without quarreling or question.
U U U Now we play blind cow.

V V V this frau is a scow
Why, just ask the papa.
Whether it’s good for JAGA
V V V the frau is a SScow.

W W W Le projectile
ice pune uce scrine
Girl then leaves the leg(g)s
W W W Le projectile.

X X X the legs are in the Tom mix
kiss and biss for a nowman
But don’t you leave the flophouse
X X X the legs are in the Tom mix

Y Y Y The flowers are not pretty
hedge roses and a little stilts
bird blackbird and a kitten
Y Y Y the flowers are not pretty.

Z Z Z To the Mish is the Shat
always heard and also seen
Stockings stuff and that is that
Z Z Z To the MMash is the Shat

[Written May 11-15, 1968.]

NOTE: The force in Herbeck’s poems is in the consistent eruptions of the unexpected against a base language that seems deceptive in its presumed simplicities. His public recognition as an outsider poet, as with others so designated, has too often substituted a clinical approach to what would be seen in other poets as works of exploratory & liberatory daring, at the edge of experimental writing for his place & time. A first selection of translations by Gary Sullivan, himself a significant American experimentalist, has recently appeared in Everyone Has a Mouth from Ugly Duckling Presse, with the promise of many more to come. In the Presse’s summary notice: “Ernst Herbeck (October 9, 1920-September 11, 1991) was a well-loved Austrian poet who was institutionalized at the Marie Gugging Psychiatric Institute on the outskirts of Vienna. He was encouraged to write poetry by Gugging's Head Clinician, Leo Navratil, a champion of naive art who would later establish Gugging's Haus der Künstler, or Artists' House. From 1960 until Herbeck's death in 1991, Navratil prompted Herbeck to write some 1,200 poems, always providing the poet with a theme, which often, though not always, became the poem's title. With Herbeck's permission, Navratil edited and published several books of Herbeck's poetry; a year after Herbeck's death, Navratil edited Herbeck's collected writings, Im Herbst da reiht der Feenwind (In Fall the Wind-of-Fairies Aligns), from which the poems in Everyone Has a Mouth were chosen.” The portrait of Herbeck, above, is by Oswald Tschirtner (1920-2007), himself a patient at the Gugging Institute.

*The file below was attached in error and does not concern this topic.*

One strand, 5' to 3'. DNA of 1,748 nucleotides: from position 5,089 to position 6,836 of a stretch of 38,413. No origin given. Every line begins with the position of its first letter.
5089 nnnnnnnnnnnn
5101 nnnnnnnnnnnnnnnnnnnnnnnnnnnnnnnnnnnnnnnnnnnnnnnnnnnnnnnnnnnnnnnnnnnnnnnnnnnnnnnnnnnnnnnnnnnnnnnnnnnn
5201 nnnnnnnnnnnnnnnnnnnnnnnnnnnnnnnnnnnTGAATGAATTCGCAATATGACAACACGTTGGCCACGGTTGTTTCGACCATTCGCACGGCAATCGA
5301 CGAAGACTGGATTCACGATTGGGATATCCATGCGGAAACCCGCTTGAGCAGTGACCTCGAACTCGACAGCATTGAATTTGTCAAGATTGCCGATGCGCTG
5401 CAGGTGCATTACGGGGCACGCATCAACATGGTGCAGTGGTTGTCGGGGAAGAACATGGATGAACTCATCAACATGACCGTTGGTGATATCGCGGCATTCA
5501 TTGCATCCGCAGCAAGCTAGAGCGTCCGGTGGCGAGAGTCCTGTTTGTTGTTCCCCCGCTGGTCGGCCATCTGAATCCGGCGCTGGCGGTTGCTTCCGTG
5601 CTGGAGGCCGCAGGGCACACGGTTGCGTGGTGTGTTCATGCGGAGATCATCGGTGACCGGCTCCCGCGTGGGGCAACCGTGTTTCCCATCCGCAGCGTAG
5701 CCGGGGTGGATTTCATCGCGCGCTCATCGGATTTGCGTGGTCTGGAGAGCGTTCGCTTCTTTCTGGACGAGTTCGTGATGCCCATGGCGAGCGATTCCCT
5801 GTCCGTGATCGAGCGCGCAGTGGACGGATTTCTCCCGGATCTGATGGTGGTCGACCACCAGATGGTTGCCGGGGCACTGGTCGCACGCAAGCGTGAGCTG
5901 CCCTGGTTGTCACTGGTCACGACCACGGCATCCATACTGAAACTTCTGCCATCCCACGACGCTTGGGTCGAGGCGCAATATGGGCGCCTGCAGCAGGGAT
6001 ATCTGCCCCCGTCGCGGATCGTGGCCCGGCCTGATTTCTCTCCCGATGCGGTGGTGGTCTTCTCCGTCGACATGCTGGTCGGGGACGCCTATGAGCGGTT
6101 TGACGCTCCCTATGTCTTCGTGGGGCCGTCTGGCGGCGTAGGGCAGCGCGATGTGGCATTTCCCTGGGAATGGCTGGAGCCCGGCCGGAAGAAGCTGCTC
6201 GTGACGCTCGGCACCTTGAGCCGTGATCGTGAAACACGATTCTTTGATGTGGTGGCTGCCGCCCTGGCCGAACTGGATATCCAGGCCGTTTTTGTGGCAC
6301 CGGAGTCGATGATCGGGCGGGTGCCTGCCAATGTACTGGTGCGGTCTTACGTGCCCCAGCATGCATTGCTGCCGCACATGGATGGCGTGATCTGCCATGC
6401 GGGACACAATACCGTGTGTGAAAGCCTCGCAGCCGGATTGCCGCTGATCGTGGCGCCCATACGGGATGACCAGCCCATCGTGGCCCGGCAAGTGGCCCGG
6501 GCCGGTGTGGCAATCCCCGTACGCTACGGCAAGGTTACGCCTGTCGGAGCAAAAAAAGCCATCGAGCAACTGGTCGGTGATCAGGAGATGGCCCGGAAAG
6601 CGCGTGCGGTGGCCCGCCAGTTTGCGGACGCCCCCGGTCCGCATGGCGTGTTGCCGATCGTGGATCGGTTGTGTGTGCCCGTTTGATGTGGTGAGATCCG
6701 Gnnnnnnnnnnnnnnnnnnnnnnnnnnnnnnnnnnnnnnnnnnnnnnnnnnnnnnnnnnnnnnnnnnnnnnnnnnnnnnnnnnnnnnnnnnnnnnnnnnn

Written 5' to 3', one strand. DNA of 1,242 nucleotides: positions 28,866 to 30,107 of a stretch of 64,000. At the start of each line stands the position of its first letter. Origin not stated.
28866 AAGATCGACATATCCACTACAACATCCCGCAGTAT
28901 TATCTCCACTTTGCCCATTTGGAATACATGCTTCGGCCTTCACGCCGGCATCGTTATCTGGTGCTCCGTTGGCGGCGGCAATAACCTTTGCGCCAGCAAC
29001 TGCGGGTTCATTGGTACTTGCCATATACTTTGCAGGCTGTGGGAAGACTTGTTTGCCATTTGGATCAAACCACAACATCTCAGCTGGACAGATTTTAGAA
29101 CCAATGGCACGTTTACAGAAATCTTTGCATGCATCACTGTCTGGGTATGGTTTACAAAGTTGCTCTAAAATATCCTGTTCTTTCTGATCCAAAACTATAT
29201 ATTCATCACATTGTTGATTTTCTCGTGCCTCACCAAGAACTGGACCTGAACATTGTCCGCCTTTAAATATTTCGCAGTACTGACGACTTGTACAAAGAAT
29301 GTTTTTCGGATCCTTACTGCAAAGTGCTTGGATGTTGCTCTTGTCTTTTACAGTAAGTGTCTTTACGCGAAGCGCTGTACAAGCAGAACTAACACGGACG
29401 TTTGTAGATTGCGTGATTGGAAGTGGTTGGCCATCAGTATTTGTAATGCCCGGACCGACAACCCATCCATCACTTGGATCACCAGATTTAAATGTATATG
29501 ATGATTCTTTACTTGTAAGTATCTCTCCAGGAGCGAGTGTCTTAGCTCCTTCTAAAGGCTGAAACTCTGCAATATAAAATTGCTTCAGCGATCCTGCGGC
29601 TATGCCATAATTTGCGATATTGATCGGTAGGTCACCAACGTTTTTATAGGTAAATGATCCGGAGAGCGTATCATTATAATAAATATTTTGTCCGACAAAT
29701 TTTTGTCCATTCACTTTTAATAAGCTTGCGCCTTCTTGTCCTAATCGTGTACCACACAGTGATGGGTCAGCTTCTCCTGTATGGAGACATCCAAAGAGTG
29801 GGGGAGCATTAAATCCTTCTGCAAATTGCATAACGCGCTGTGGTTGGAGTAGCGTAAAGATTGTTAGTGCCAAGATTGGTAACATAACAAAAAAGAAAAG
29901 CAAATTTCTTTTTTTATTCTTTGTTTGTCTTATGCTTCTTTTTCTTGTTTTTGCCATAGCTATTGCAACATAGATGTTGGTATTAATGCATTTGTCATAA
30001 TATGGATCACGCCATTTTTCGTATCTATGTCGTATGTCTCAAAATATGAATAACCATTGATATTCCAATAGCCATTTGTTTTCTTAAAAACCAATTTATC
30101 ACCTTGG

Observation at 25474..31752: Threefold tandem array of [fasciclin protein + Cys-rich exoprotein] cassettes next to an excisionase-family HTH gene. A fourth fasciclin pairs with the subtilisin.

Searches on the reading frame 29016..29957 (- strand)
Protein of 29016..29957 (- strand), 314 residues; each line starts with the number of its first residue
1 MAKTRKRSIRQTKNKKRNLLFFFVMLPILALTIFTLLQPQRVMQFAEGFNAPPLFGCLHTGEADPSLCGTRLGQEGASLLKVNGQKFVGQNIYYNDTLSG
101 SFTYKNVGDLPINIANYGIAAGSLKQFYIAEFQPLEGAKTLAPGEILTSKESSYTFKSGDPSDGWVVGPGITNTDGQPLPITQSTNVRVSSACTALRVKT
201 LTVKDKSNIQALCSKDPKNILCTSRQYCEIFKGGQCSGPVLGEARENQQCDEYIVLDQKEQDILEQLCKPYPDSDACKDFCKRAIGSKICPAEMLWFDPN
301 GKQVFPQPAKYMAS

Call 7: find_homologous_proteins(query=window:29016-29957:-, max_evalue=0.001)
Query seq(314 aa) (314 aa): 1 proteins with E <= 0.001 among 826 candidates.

1936 review of 'Narration' by Gertrude Stein

Gertrude Stein as Miss America, photo  by Carl Van Vechten (1880–1964)
Gertrude Stein as Miss America, photo by Carl Van Vechten (1880–1964)

Gertrude Stein was not always revered as a muse of literature. Far from it. Her climb to fame was long and arduous.  The English surrealist Huge Sykes Davies dropped this boulder in her path.

Narration. By Gertrude Stein. (The University of Chicago Press.) 11s.6d. [Eleven shillings and sixpence.]
 This piece was first published in ‘Books of the Quarter,’ in Criterion, UK, 15/61, July 1936, pages 752–5.
 It is 1,700 words or about four printed pages long.

“In fact all Miss Stein’s old virtues have forsaken her. The trick of constant repetition which gave pleasure when it was used in prose with no rational end, for purely aesthetic purposes, has adapted itself very ill to the making of statements with meaning. It is bad enough to hear a silly theory advanced once, it is agony to hear it advanced twenty times in quick succession.”

More … In Jacket 20, here.

Jared Nielsen has created a series of videos in which he rewrites modernist poems as Python programming language scripts. His character — intended to engage children in this experimental poetry-programming — is Guido the Python. Click here for a link to the site and access to the video of the Stein piece.